(Bloomberg) — A selloff in Chinese equities is deepening as traders weigh a barrage of economic and geopolitical risks, with global funds accelerating their exodus.
Most Read from Bloomberg
The MSCI China Index lost as much as 2% Tuesday, heading for a sixth day of declines, which will be the longest losing run since October. Foreign investors were set to be net sellers of onshore China shares for a third straight session, while bond yields have dropped.
Traders continued to cite geopolitical tensions as a key deterrent even as the US plans last week to limit investments in key parts of China’s economy were of little surprise. While a consumption-driven recovery is taking hold — the economy grew at the fastest pace in a year in the first quarter and retail sales soared last month — the nation’s top leaders have highlighted risks to the rebound.
READ: Why a China Bull Case Built on Growth Isn’t Working: Macro View
“Investors seem to be having concerns about the sustainability of the recovery in China and the heightening of geopolitical tensions,” said Redmond Wong, strategist at Saxo Capital Markets HK Ltd.
The Hang Seng China Enterprises Index of Chinese stocks listed in Hong Kong has lost more than 5% this month to be the second-worst performer among more than 90 global equity gauges tracked by Bloomberg. That’s a far cry from earlier this year. The measure was among the world’s top performers in January amid an extended rally following the nation’s reopening from Covid-19 curbs late last year.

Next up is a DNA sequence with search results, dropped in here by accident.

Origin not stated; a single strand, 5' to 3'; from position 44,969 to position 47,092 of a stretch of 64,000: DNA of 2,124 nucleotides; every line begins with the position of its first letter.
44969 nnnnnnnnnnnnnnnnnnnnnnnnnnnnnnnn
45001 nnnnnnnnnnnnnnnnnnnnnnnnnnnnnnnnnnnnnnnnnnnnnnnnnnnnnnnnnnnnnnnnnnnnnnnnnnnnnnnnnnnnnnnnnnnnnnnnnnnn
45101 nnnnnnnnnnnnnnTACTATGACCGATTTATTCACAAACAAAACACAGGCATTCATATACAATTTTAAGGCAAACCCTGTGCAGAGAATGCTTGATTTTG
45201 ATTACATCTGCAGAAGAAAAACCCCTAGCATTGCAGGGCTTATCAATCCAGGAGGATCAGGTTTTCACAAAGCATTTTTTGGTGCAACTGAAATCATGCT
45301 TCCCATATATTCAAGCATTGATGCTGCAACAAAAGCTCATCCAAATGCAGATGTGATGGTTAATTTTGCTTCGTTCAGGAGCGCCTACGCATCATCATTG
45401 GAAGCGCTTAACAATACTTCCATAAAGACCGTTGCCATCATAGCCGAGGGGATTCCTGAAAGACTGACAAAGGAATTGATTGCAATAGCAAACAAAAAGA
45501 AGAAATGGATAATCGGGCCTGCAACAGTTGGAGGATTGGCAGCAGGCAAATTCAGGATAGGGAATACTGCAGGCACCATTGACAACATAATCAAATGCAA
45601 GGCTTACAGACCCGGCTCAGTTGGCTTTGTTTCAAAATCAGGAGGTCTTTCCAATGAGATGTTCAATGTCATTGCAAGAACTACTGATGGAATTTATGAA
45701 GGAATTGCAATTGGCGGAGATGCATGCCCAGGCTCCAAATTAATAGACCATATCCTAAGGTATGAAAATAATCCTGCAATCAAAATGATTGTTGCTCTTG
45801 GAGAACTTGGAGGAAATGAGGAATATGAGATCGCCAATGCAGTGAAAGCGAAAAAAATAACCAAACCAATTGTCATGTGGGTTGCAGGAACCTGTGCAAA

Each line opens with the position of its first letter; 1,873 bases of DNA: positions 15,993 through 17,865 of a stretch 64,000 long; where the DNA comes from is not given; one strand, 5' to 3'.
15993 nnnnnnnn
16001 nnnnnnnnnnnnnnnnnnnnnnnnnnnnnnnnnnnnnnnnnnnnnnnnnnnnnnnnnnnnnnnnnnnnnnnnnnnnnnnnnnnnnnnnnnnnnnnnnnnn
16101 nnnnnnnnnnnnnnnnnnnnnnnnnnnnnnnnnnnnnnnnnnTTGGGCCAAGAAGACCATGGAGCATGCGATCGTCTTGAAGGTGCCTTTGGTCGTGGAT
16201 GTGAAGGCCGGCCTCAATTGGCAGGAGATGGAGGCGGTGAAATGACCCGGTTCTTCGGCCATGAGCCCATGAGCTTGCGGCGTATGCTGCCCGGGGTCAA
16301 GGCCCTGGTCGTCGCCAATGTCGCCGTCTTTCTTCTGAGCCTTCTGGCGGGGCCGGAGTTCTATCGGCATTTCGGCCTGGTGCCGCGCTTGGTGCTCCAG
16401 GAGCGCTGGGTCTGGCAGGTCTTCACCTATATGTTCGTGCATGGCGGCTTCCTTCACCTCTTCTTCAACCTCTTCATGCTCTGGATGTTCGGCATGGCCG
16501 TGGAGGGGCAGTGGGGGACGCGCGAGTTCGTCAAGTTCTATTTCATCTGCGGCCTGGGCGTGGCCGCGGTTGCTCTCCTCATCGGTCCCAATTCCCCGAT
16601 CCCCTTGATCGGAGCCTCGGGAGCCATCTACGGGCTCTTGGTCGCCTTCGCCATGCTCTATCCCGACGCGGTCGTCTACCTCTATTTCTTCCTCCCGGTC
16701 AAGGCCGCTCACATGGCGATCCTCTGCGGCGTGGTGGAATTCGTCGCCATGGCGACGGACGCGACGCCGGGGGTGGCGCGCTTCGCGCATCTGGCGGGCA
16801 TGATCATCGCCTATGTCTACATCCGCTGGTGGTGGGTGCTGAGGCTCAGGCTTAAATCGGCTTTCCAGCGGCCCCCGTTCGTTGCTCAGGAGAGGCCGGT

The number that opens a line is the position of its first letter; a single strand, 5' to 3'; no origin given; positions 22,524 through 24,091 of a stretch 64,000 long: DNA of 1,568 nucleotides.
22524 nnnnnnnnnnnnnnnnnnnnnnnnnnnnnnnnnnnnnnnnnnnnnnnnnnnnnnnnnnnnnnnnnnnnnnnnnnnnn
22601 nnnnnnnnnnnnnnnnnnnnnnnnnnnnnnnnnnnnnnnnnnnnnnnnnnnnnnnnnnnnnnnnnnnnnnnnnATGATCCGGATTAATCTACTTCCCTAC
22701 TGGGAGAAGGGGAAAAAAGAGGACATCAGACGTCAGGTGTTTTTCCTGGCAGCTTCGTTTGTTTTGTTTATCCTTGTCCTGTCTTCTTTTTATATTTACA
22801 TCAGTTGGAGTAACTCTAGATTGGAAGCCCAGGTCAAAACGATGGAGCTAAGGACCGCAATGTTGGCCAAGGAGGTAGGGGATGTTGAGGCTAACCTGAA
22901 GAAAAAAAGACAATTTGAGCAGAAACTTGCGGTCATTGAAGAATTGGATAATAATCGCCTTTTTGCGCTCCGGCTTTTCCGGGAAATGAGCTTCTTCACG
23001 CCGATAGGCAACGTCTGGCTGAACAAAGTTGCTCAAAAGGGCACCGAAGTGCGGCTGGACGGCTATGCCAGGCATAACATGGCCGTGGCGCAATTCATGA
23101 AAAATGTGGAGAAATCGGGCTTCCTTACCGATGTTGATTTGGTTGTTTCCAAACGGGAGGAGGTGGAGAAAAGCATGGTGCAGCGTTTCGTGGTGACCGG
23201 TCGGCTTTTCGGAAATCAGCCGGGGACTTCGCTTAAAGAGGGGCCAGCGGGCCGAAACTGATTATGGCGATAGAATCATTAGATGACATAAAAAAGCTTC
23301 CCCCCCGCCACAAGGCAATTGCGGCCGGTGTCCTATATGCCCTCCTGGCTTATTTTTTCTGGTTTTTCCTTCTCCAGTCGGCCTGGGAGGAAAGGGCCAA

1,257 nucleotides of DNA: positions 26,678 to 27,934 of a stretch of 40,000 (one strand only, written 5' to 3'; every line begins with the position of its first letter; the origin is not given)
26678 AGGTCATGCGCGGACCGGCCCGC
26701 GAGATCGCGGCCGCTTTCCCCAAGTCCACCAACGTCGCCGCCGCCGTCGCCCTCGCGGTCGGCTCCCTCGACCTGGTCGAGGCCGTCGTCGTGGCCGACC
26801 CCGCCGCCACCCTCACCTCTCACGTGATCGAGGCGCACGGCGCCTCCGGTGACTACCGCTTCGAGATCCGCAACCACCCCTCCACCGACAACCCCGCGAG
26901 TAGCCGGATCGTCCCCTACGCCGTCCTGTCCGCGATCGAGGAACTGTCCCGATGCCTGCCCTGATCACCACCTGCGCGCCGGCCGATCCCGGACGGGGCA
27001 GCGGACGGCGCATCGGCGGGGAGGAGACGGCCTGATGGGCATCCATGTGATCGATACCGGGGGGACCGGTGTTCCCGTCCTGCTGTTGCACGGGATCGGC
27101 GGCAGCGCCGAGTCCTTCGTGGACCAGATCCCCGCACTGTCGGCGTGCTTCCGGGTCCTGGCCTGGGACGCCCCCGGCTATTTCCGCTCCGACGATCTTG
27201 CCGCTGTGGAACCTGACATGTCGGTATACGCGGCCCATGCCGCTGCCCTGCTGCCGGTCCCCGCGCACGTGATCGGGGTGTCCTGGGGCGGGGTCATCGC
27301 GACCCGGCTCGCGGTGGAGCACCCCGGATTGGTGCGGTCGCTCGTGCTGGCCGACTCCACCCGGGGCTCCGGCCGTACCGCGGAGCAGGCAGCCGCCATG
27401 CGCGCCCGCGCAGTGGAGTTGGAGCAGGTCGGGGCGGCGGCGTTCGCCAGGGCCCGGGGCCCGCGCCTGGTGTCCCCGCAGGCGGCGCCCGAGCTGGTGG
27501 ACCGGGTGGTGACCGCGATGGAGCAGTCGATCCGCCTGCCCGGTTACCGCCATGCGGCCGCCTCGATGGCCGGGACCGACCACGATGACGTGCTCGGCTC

Overseas funds sold a net $754 million worth of onshore China stocks via trading links with Hong Kong on Tuesday, adding to an outflow of about $1.7 billion in the previous two sessions.
Meanwhile, investors have sought refugee in sovereign bonds, with the 10-year yield falling for three days on the interbank market to Monday.
The April meeting of the Communist Party’s Politburo, the nation’s top decision-making body, is expected to turn its policy focus to boosting business confidence and increasing jobs without adding extra stimulus. The People’s Bank of China has already signaled it will begin dialing back the pandemic stimulus.
“European investors that we met last week are frustrated with the sluggish performance of the China markets, similar to HK/China investors,” Bank of America Corp. strategists including Winnie Wu wrote in a Monday note. However, given geopolitical tensions, people are unsure about the long term, and are reluctant to “buy and wait,” they added.
Investors are also questioning the accuracy of the macro data as corporate earnings and guidance remain soft, the note said.
Tech and pharma stocks were the biggest losers on the HSCEI gauge on Tuesday. The Hang Seng Tech Index slid more than 3%.
The market is facing “a raft of negative geopolitical noises with little positive catalysts,” including Biden’s executive order to restrict investments and comments by the Chinese ambassador in France about ex-Soviet states, said Vey-Sern Ling, managing director at Union Bancaire Privee.
READ: UBP Cuts China to Neutral Amid Geopolitical Risks Over Taiwan
–With assistance from Ishika Mookerjee.
(Updates with bond moves and the upcoming politburo meeting.)
Most Read from Bloomberg Businessweek
©2023 Bloomberg L.P.